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    • CommentAuthorKosmopolit
    • CommentTimeMay 16th 2010 edited

    So is this the start of a PC revolution for 3D printing/fast prototyping or just a bunch of hype?

    Personally, I'll be impressed when they make a 3D printer than can make copies of itself.
  1.  (8240.2)
    So is this the start of a PC revolution for 3D printing/fast prototyping or just a bunch of hype?

    I looked into these a while back and wrote them off as hype. The quality of the output is pretty awful; people who want good looking 3D printed objects have to go mail order, and I don’t think that will change much any time soon. On top of that you have the usual open source “free only if your time is worth nothing” hassles working against it. I think we’ll see serious interest when the prices on commercial 3D printers crash they way they have with laser printers in the last decade.
    • CommentTimeMay 16th 2010
    Makerbots are a offshoot of the RepRap project, which is explicitly about selfreplicating 3d printers. Makerbots are less capable, but easier to use.

    We've got two Makerbots at crashspace, and I can confirm that the object quality is pretty bad compared to conventional plastic manufacturing like injection molding and such, but they're tough and detailed enough to use as gears, replacement plastic bits for broken parts in consumer electronics and such.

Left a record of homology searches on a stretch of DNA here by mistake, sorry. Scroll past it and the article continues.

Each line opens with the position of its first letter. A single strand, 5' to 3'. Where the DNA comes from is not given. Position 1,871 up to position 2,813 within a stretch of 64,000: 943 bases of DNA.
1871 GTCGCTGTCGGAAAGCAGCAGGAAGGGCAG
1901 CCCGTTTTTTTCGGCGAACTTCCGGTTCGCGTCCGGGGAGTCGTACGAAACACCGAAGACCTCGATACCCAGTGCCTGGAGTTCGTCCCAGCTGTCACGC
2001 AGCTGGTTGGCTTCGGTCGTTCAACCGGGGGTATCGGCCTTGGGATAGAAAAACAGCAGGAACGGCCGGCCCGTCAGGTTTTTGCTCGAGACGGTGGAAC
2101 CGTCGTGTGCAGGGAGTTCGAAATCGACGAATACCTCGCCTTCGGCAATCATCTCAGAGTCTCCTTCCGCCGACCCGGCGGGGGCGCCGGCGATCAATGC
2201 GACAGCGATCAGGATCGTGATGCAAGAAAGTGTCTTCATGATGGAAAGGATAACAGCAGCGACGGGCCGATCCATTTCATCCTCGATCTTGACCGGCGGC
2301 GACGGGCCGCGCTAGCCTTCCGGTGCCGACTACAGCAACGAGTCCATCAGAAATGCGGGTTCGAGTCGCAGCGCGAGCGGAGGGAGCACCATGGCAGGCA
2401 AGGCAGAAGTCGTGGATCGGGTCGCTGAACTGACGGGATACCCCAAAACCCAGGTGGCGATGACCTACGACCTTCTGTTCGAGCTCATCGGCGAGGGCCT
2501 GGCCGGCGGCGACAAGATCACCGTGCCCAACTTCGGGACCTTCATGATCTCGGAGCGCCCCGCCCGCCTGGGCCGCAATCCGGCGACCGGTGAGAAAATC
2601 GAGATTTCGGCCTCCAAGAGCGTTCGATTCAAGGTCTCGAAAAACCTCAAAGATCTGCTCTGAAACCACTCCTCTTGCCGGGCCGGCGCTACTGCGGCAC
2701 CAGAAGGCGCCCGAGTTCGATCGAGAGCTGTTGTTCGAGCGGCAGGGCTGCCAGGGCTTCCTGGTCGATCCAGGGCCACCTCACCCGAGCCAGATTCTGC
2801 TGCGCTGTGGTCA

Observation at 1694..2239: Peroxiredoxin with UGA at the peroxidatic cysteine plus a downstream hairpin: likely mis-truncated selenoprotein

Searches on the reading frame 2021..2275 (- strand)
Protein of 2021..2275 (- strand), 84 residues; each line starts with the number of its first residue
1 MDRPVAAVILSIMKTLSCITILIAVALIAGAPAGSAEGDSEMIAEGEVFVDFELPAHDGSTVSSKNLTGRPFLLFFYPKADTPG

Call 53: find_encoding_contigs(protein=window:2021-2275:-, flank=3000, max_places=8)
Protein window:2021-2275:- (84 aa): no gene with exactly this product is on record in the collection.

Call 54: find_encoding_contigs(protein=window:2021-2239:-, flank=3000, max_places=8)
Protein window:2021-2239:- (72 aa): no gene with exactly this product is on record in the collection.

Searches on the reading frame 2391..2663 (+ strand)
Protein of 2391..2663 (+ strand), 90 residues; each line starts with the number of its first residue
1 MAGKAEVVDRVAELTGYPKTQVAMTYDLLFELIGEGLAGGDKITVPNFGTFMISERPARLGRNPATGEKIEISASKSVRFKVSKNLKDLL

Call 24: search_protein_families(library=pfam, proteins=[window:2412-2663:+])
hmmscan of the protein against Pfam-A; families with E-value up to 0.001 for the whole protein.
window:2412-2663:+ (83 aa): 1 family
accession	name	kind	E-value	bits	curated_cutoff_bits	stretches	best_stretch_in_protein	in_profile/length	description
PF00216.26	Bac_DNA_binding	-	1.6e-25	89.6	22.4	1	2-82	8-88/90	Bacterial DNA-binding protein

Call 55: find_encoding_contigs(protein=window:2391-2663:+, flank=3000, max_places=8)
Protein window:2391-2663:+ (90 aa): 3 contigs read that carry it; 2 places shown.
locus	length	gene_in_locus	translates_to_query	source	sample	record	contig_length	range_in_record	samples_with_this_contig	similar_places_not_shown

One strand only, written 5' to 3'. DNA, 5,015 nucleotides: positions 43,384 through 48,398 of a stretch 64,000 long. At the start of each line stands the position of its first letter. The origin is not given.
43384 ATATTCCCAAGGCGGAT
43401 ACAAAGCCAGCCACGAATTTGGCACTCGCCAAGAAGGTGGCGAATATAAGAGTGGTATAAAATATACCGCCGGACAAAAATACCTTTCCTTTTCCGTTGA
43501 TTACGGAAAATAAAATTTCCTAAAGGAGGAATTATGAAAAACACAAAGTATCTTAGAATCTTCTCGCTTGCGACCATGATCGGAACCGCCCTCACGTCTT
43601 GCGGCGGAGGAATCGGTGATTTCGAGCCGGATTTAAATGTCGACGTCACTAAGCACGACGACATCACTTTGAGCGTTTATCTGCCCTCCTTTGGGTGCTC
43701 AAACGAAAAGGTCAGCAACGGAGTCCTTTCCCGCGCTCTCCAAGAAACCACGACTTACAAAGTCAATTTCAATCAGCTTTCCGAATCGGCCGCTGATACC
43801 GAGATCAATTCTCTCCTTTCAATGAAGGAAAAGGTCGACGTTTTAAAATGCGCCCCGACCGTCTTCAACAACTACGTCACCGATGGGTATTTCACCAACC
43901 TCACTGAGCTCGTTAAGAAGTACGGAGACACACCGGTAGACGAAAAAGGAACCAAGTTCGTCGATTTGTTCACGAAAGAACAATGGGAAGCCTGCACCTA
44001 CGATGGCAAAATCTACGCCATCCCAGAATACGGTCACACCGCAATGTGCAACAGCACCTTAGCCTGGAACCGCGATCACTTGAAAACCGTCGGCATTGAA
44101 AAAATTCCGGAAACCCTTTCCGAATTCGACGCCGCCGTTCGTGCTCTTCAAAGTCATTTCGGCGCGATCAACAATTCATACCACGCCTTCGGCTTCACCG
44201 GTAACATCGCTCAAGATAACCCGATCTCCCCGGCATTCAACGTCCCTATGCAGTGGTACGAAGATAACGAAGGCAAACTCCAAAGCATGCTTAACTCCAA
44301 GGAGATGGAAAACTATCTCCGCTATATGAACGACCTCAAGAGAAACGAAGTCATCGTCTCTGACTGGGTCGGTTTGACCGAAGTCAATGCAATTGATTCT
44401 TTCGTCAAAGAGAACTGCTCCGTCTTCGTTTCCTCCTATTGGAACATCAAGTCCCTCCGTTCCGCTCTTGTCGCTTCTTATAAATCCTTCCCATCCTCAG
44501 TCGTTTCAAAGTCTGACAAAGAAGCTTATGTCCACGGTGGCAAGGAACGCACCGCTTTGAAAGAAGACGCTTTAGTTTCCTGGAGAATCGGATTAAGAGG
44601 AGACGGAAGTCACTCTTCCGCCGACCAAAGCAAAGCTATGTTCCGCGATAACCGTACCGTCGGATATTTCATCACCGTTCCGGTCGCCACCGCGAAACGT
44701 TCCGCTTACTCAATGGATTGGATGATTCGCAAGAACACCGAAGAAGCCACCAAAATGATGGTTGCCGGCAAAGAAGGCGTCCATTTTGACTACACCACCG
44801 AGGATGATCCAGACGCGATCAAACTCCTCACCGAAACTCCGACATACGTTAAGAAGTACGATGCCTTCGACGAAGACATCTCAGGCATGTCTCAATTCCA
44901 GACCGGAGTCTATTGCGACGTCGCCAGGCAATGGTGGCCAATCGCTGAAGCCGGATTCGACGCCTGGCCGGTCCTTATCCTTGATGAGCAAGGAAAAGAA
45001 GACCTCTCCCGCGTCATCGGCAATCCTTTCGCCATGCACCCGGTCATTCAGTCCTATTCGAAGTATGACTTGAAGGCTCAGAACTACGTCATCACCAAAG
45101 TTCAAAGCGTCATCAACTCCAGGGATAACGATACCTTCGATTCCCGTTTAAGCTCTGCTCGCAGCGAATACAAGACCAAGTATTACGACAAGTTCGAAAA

The larger RepRap project has some impressive implementations, they have been demonstrated print heads with plasma cutters, they can deposit all kinds of plastics and clays and so on. Makerbot is notable mostly because it's the only one you can just buy from someone and have work. All the others are handbuilt prototypes.

    Honestly the best thing they've done is standardize some of the control electronics, and launch Thingiverse, which is going to be really great once their library of objects fills up.
  2.  (8240.4)
    I have dreamt my whole life of an action figure printer. By the time I can afford one, it should work fairly well for my needs.
    • CommentAuthorUsh
    • CommentTimeMay 18th 2010
    Services like Shapeways and Grow It 3D can print in a variety of different materials to a relatively high standard. At the other end of the spectrum, this gentleman has built a Makerbot-like printer out of low-cost materials and scavanged parts for $200 to $300.